In a path-breaking judgement the Gondia District Consumer Disputes Redressal Commission has directed the State Bank of India (SBI) to reverse the disputed transaction of Rs18.36 lakh into the customer's bank account.
The Commission even directed SBI to recover the money from the salary of its concerned officers and staff.
In an order on 10 August 2021, a bench led by Bhaskar Yogi, president and Sarita Raipure, member, says, "The opposite party (SBI) is hereby declared liable for the loss caused to the complainants. Opposite party is directed to reverse the disputed transaction of Rs18,36,400 along with simple interest at 6% per annum from 22 November 2019 till realisation to the complainants."
SBI has also been asked to pay Rs25,000 as compensation for causing mental agony and suffering to the complainants, both of whom are senior citizens.
The Commission further says, "Opposite party (SBI) may recover the above amount from the concerned officers or staff after conducting their internal enquiry from the salary of the staff who has committed dereliction in duty for the loss caused to the public institute (bank)."
Advocate Dr Mahendra Limaye, who represented the complainants in this case, says, "This judgement establishes that even if police have not fully investigated in the matter of cyber-crime, victims should not feel remediless and can avail option of civil remedy to fight for their rights in cyberspace and can get the lost amount back."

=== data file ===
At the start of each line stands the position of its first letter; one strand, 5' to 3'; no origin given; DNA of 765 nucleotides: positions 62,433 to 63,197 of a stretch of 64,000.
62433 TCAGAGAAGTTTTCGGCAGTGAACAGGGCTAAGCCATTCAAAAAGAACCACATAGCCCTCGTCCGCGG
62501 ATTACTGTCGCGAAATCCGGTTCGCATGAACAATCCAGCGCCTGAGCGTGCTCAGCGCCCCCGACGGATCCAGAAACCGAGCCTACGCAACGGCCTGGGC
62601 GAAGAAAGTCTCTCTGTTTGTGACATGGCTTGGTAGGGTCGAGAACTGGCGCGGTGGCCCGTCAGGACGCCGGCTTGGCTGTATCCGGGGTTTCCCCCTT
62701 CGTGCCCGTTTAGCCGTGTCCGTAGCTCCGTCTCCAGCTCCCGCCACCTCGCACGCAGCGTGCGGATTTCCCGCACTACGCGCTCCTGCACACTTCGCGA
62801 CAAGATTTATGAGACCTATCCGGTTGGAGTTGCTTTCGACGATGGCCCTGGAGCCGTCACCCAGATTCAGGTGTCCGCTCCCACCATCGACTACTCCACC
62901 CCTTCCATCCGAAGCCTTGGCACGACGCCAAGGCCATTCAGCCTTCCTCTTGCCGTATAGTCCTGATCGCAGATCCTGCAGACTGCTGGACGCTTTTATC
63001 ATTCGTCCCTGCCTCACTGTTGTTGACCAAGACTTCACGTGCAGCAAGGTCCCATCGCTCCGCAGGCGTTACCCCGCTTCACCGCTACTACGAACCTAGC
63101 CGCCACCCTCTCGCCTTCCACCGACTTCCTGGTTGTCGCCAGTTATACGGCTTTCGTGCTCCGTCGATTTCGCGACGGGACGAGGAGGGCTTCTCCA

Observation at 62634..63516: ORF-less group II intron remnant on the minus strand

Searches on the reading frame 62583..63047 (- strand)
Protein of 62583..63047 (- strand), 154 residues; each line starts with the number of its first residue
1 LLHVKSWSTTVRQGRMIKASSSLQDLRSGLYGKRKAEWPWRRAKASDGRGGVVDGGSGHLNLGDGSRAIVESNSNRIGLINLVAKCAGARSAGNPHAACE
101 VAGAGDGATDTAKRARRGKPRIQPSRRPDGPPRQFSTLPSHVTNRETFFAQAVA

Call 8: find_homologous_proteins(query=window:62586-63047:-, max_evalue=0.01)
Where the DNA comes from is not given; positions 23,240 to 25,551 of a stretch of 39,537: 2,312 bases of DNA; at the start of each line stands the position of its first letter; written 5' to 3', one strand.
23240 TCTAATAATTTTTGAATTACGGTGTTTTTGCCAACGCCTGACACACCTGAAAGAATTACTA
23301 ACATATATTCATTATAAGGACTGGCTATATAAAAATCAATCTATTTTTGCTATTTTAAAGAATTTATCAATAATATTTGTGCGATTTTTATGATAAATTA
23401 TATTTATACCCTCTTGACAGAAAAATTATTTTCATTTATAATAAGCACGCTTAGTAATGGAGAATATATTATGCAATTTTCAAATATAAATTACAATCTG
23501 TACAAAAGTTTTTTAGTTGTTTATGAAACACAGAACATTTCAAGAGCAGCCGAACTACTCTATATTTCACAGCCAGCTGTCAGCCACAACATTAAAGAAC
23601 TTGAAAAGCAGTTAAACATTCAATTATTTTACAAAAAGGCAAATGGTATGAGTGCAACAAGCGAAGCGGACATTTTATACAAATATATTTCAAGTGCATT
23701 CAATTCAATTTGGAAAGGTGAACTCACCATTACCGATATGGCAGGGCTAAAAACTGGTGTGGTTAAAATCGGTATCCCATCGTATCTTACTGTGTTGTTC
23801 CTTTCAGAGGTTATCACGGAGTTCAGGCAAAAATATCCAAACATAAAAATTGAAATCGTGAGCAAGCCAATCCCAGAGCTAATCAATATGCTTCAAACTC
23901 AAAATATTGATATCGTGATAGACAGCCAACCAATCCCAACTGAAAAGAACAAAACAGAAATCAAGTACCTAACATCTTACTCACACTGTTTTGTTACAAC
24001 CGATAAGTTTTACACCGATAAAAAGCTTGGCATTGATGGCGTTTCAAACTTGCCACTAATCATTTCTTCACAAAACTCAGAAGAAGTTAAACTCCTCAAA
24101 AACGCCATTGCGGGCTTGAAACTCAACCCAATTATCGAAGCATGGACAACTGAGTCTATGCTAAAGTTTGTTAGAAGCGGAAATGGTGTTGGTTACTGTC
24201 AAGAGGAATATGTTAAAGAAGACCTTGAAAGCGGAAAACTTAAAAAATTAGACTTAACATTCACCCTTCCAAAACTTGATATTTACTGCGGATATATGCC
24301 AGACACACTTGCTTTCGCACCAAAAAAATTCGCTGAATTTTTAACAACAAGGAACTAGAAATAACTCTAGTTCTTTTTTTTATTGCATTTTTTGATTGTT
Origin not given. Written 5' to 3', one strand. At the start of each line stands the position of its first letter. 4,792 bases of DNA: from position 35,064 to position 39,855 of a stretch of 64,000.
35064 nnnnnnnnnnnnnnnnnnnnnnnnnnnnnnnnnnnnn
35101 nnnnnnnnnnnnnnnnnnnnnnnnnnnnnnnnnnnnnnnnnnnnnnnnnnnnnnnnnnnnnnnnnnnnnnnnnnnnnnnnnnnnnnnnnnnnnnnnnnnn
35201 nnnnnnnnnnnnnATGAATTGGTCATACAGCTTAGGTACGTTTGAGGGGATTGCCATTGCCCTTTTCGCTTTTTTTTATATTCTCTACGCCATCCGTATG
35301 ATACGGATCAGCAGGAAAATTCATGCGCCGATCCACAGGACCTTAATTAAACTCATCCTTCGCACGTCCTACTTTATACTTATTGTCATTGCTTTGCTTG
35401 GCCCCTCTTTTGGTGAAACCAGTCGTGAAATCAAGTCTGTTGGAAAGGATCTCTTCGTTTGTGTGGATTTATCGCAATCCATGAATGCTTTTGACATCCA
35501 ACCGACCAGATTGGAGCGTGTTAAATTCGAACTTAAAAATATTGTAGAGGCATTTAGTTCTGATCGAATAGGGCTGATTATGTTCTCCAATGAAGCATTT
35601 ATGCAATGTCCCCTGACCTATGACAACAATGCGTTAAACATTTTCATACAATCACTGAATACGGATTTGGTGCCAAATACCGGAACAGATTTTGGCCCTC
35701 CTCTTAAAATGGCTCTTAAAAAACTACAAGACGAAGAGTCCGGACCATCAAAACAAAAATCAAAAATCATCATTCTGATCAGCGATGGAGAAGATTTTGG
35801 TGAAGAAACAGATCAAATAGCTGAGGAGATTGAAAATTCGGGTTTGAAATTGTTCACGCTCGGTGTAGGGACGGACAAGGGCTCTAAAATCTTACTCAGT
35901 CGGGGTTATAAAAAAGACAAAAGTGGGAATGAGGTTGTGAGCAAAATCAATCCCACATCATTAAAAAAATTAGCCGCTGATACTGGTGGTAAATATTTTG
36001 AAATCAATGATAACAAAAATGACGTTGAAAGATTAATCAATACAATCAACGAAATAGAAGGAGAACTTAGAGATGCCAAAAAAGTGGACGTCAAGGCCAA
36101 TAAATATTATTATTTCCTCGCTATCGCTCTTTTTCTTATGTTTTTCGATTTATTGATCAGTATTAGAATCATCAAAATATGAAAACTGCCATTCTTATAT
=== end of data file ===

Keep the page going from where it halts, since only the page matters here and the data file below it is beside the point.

Gondia-based Dr Suresh Bholeshwar Katre and his wife Minakshi are both senior citizens and had filed a complaint against SBI alleging that the Bank had failed to protect and to take due care in the capacity of the trustee of money deposited in their savings account, resulting in an online fraudulent transaction of Rs12,86,800 and Rs5,49,600, respectively, from their savings account.
On 20 November 2019, both the senior citizens received an SMS on their mobile number saying "Your SBI account will be suspended today 20/11/19 due to wrong date of birth verified in your bank account. For reactive upgrade Fully KYC, immediately by online visiting click link below."
However, earlier the same day, Dr Katre had submitted his documents for know-your-customer (KYC) verification to SBI. After receiving the SMS, he thought the link in the SMS is sent by the Bank since only the Bank has his KYC verification information.